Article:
Visualizing expressive speech through typography is a challenge. Written text has no indication of the expression speech holds, as if it conveys a monotone. That expression is a major part of theatre and verbal performances, but it doesn’t show on the scripts. This article presents a method to visualize expression present in speech and transfer it to text. Typographic design parameters were designed. To visualize duration a horizontal extension was implemented. Loudness was reflected in the outward expanding of the typeface and pitch by the gradual upward shifting of the lettershapes. This way an extra layer of information was added to the text resulting in a richer typographic language. After that, typefaces no longer represent a monotone but a livelier, expressive version that doesn’t only enrich the typographic field, but also the graphic design in general due to the visual qualities of the typeface that becomes an identity. This design research into visual prosody provides a concept for future designers to explore when transcribing speech for different target audiences and different graphic design purposes.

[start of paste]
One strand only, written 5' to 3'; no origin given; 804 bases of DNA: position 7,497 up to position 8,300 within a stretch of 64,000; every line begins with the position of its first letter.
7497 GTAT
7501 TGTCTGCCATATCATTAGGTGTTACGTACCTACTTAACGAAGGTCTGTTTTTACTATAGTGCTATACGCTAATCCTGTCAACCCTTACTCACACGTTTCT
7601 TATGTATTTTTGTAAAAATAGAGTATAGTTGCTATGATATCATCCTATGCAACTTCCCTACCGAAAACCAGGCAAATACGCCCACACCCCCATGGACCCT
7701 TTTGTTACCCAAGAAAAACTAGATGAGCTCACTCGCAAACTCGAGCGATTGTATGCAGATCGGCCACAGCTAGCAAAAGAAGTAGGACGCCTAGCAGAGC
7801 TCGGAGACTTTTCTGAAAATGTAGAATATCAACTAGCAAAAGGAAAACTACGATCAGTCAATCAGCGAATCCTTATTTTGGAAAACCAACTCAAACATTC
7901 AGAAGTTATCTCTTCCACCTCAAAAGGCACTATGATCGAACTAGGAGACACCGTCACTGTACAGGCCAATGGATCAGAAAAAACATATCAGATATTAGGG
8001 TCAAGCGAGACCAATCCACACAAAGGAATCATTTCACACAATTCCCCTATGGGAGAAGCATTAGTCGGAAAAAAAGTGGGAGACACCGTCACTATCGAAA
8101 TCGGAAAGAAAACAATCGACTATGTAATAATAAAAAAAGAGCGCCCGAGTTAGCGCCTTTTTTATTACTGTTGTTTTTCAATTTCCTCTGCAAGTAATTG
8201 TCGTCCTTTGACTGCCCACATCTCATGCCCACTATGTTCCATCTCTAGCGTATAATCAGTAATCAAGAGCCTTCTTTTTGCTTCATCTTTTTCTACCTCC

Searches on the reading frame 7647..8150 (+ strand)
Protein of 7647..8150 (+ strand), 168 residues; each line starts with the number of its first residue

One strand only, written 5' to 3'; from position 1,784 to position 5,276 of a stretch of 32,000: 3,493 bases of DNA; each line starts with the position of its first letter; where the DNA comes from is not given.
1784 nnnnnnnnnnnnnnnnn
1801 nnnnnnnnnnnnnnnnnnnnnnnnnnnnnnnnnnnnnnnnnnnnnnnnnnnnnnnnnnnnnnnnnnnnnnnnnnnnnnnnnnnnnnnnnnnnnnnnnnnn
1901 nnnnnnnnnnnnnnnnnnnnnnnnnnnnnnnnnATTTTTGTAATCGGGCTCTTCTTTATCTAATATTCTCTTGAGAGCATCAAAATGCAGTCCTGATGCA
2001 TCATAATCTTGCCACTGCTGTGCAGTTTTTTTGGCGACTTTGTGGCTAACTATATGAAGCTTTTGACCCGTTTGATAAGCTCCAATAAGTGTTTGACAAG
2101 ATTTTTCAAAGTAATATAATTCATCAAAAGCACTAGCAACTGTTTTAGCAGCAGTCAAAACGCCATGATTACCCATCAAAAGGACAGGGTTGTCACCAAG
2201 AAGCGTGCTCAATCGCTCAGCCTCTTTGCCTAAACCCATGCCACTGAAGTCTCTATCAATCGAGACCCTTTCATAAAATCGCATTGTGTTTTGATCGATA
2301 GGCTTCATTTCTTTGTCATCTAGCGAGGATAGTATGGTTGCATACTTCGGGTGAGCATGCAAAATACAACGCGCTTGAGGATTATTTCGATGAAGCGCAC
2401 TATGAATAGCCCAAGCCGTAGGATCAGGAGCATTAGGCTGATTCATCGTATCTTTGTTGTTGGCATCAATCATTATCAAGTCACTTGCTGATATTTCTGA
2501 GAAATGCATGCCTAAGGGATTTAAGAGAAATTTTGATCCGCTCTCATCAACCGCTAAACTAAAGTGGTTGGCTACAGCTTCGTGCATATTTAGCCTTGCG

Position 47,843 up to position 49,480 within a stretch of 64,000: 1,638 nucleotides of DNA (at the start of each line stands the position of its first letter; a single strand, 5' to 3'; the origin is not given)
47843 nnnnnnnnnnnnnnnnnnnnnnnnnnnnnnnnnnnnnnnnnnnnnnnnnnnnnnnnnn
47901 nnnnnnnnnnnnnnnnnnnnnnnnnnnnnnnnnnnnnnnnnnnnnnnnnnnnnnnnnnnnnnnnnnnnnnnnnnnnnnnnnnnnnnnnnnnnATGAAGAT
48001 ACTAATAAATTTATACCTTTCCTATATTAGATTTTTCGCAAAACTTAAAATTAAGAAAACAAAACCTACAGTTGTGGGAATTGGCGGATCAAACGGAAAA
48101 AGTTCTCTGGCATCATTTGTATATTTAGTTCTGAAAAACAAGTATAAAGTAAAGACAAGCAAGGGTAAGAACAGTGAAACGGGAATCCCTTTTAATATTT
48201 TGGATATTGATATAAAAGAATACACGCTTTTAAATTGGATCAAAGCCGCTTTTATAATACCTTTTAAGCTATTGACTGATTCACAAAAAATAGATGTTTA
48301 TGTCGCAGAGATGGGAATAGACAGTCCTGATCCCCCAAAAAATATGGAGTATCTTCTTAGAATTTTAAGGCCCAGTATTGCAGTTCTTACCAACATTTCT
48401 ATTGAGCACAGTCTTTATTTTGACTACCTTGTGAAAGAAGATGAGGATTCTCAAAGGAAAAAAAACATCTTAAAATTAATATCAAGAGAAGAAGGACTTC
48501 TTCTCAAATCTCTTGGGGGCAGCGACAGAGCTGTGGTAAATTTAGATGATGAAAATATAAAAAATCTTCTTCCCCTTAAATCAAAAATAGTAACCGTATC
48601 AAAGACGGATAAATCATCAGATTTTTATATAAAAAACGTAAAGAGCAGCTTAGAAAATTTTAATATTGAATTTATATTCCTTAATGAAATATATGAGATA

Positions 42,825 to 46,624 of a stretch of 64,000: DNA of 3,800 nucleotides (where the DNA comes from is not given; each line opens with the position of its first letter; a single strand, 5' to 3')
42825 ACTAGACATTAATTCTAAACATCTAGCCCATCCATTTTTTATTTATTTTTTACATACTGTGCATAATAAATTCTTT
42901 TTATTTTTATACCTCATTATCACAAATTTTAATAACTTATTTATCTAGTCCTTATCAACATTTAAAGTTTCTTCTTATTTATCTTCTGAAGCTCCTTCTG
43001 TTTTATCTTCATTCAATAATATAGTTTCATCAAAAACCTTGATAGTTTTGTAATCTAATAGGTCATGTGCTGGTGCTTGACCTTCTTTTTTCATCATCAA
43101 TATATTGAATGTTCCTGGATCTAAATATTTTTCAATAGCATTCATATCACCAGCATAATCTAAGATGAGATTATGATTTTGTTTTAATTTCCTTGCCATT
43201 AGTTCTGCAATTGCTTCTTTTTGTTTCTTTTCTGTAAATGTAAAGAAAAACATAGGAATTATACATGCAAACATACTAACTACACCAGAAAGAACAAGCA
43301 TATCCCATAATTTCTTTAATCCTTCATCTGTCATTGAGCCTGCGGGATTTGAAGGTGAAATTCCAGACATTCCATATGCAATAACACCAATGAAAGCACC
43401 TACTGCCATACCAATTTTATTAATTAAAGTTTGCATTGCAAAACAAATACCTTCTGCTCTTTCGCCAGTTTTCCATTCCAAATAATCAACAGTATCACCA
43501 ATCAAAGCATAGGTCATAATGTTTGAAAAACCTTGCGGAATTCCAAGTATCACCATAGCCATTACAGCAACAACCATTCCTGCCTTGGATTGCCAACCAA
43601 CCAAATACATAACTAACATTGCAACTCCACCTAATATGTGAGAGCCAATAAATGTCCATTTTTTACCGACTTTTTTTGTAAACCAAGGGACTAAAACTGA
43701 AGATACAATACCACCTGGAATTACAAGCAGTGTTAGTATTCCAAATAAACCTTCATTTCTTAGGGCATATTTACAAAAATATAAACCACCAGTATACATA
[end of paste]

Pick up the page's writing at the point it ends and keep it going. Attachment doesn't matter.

If you want to cite this thesis in your own thesis, paper, or report, use this format (APA):
Vanhoutteghem, L. (2018). Transcribing speech expression by means of experimental typefaces. Visual prosody to show the expression of theatre texts.
Unpublished thesis, Hogeschool PXL, PXL-MAD.